Ed Gein murdered several women after his mother died of a stroke. With his victims skin he made various items, including lampshades, and even a full body suit that he wore around the house. After he was arrested, he spent the rest of his life in Central State Hospital for The Criminally Insane. In the film, The Texas Chainsaw Massacre, director Tobe Hooper kept most events from The Texas Chainsaw Massacre the same but changed the things the main character did to make the scenes more intense.
By 1962, Pol Pot had formed a communist party in Cambodia. He formed an army known as the Khmer Rouge or the Red Cambodians. When the United States bombed the Vietnam in Eastern Cambodia, instead hurting the Vitense the majority monarchy's troops were killed and he was replaced. On April 17, 1975, thirteen years after he claimed Cambodia his country, he had complete control. Under Pol Pot’s regime, he was cruel and ruthless to his people.
In 1944, a Polish-Jewish lawyer came up with the word, “genocide.” However, even seventy-five years later, many people still debate what factors go into making a genocide. Of course, there is mass murder, mistreatment of large groups of people, and difficult life conditions. Take the Cambodian Genocide, for example. People were tortured and killed so much during this genocide that at one of the death camps, “as few as 12 managed to survive” (Pierpaoli). People were robbed, killed, forced to evacuate their homes, and mistreated in many other ways during the Cambodian Genocide.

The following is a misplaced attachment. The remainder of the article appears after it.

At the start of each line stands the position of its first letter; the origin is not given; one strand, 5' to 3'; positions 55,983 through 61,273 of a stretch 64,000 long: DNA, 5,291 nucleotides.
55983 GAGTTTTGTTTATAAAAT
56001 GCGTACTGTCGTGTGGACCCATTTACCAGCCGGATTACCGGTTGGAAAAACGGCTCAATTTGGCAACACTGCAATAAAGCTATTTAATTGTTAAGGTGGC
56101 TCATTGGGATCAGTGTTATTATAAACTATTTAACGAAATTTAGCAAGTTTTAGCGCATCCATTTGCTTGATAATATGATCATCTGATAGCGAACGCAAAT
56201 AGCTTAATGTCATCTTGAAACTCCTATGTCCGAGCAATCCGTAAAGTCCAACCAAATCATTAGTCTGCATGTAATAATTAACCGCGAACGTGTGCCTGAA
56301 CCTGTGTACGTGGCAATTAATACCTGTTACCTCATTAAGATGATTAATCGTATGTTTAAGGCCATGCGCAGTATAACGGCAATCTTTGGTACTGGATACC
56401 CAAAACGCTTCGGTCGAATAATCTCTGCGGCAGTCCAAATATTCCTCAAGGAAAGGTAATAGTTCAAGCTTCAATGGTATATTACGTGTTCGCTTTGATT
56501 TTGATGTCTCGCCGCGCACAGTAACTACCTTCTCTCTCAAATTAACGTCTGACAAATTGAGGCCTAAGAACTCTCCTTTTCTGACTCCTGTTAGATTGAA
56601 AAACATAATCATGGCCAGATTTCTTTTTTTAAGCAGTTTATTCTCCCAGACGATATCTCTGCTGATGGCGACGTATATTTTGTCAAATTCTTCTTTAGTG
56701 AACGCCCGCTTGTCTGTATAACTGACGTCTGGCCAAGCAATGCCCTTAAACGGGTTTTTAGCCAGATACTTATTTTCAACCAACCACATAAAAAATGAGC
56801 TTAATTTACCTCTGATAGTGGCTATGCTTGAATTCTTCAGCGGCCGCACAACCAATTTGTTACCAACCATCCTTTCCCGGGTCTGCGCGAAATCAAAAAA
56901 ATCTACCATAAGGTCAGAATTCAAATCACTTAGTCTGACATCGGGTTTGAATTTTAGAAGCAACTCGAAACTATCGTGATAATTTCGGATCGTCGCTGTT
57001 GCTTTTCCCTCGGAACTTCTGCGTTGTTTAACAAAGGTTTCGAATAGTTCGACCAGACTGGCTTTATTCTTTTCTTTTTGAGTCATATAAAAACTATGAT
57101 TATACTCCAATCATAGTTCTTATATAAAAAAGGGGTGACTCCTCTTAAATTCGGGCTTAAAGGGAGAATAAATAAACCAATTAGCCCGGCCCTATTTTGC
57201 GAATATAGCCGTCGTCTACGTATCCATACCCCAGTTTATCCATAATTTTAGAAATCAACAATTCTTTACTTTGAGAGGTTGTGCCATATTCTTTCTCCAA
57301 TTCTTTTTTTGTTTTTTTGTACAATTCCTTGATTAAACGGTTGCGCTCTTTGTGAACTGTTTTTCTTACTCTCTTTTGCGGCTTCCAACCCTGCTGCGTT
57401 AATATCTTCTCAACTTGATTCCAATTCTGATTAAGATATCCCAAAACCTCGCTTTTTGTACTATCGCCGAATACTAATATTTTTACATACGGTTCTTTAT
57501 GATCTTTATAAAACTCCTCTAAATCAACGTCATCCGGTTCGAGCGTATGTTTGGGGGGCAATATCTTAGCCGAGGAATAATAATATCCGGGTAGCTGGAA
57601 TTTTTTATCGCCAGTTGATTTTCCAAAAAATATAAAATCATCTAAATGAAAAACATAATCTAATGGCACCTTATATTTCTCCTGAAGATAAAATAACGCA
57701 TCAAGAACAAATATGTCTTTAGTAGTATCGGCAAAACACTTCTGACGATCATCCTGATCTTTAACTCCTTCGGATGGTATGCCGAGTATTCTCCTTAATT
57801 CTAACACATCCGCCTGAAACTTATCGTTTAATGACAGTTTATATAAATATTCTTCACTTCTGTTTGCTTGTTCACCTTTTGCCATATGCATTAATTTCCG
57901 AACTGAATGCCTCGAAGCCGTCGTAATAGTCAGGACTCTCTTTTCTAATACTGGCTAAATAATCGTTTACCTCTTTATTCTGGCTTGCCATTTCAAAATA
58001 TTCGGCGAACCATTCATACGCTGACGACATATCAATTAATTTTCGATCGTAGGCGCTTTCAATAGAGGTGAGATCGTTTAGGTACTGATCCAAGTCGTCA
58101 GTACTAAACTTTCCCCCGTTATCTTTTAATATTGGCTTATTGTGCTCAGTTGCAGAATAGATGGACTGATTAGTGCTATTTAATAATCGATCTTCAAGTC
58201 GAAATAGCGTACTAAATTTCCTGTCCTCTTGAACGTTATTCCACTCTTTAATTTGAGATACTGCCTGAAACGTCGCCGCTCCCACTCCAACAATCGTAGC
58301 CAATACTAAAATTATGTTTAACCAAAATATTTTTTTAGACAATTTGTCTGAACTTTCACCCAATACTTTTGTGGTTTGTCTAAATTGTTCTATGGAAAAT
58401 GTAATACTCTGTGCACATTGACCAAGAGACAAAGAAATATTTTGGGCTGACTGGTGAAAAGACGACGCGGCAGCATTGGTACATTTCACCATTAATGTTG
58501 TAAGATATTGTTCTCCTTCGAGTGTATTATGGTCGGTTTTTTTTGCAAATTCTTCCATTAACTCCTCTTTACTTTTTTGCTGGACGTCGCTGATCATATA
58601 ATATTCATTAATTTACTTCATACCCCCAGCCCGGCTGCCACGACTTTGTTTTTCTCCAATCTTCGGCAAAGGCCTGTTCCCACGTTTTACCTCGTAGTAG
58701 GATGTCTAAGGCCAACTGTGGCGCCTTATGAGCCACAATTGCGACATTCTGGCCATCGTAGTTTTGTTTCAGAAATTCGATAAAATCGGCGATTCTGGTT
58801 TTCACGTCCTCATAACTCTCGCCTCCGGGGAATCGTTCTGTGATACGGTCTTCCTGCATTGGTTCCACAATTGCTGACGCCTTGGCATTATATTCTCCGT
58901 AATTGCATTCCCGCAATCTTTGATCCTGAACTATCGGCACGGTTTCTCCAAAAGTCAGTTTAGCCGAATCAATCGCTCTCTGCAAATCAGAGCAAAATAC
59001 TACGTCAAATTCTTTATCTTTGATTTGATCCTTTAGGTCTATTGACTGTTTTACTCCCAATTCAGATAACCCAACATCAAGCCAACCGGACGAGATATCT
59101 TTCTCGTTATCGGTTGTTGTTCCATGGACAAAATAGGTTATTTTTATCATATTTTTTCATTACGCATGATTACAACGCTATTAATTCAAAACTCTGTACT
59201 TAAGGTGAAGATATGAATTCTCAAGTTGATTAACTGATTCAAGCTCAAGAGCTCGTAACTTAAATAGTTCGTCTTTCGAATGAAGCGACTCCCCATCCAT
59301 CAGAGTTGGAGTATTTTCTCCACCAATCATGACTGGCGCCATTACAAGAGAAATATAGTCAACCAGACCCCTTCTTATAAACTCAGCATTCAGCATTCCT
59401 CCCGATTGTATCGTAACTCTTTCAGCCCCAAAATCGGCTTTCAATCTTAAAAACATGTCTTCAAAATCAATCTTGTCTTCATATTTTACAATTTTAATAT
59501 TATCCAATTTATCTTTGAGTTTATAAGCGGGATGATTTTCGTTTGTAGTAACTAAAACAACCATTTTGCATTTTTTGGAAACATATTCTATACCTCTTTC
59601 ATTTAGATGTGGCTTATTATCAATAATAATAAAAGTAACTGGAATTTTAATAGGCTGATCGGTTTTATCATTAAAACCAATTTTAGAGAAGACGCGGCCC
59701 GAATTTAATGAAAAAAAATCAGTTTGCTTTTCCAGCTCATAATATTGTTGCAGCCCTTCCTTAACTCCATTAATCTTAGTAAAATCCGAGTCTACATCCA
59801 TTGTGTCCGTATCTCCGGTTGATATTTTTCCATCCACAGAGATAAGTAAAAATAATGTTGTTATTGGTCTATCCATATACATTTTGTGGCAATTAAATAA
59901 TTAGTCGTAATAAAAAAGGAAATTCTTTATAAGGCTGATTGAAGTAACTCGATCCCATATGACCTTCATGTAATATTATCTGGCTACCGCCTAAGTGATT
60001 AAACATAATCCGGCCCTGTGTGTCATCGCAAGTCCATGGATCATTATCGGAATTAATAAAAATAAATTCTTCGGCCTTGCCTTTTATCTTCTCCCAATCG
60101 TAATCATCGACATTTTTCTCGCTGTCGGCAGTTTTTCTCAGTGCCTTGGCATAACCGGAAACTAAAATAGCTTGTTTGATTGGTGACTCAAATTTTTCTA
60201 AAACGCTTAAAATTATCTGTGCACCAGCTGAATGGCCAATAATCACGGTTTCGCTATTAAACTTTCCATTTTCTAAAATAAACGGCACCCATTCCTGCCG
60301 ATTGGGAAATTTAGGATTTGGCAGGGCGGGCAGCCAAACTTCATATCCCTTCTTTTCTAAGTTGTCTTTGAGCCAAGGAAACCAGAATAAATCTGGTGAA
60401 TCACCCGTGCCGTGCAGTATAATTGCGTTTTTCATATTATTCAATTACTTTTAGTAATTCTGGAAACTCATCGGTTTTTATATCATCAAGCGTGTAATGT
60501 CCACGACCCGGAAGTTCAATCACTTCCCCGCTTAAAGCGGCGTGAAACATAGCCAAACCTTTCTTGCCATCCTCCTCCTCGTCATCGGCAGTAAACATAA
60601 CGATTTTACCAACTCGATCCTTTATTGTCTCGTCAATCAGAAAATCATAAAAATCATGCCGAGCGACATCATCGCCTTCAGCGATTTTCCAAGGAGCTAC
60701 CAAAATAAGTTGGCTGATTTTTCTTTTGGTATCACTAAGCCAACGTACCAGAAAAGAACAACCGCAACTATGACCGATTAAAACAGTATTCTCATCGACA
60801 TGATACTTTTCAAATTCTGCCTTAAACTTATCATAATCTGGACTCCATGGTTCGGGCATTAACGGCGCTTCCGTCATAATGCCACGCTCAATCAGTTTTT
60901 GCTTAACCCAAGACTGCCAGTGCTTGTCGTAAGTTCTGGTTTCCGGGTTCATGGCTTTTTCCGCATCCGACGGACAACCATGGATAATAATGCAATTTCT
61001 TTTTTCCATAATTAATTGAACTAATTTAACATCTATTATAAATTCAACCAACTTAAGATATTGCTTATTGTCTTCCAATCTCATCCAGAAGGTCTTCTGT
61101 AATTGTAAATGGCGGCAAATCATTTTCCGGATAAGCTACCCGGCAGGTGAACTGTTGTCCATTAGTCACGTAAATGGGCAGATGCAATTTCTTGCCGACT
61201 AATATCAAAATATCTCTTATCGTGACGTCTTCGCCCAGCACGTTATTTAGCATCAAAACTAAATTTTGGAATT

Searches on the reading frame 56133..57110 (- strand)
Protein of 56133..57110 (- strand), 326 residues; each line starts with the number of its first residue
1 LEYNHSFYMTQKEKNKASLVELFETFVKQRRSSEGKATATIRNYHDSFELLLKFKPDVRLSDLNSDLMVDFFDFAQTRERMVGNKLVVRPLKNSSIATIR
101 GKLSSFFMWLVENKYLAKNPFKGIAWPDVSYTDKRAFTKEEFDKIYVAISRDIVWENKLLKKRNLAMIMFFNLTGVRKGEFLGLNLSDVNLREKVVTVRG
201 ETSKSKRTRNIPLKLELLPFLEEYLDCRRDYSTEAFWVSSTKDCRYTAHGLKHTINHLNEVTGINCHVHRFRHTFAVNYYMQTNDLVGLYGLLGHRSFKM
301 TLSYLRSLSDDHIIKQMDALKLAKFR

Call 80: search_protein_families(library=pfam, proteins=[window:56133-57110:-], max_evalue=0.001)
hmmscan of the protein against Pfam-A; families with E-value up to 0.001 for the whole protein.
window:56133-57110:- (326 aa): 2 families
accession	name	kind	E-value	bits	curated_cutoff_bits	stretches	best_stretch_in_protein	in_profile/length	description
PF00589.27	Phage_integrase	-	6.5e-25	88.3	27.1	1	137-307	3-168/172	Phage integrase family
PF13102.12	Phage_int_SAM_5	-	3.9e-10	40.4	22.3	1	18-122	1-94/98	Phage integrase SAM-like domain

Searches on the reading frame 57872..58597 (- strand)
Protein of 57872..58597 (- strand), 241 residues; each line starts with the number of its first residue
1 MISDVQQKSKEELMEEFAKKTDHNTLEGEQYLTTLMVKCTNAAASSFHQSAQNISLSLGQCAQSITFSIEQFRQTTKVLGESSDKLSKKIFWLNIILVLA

Instead, Tybalt says to him, “As I hate hell, all Montagues, and thee,” and attacks him (1.1.66). Tybalt does not hate Benvolio for his personality even though they are complete opposites. He hates him just because he bears the name of Montague. A person’s name should not be what defines them but rather their words and actions. Tybalt does not see things peaceful like Benvolio.
It depicted the truth of the state of the country and showed the cities in complete disaster. The country was almost completely destroyed with forests growing in cities where life once bustled and religious temples or hospitals in complete ruins. The film does an accurate job of going through the history of what happened from 1975 to 1979. The information given on the Khmer Rouge rein during this time matches with historical political conditions of Cambodia. For example, in 1979 the same year the film was released Vietnamese troops invaded Cambodia and aided to dispose of the Khmer Rouge government (Khmer Rouge, 2016).
Five years after the inhumane execution of the Clutter family, the callous perpetrators, Perry Smith and Richard Hitchcock were executed for the heinous crime. Due to their many appeals, Hitchcock and Smith managed to defer their ultimately inevitable demise for several years. The appeals were filed on the behalf of Hitchcock, claiming that the trial was biased, as well as the jury and the judge. Each appeal led to the same conclusion, that the trail was unbiased. On April 14, 1965, Both Perpetrators were executed by hanging.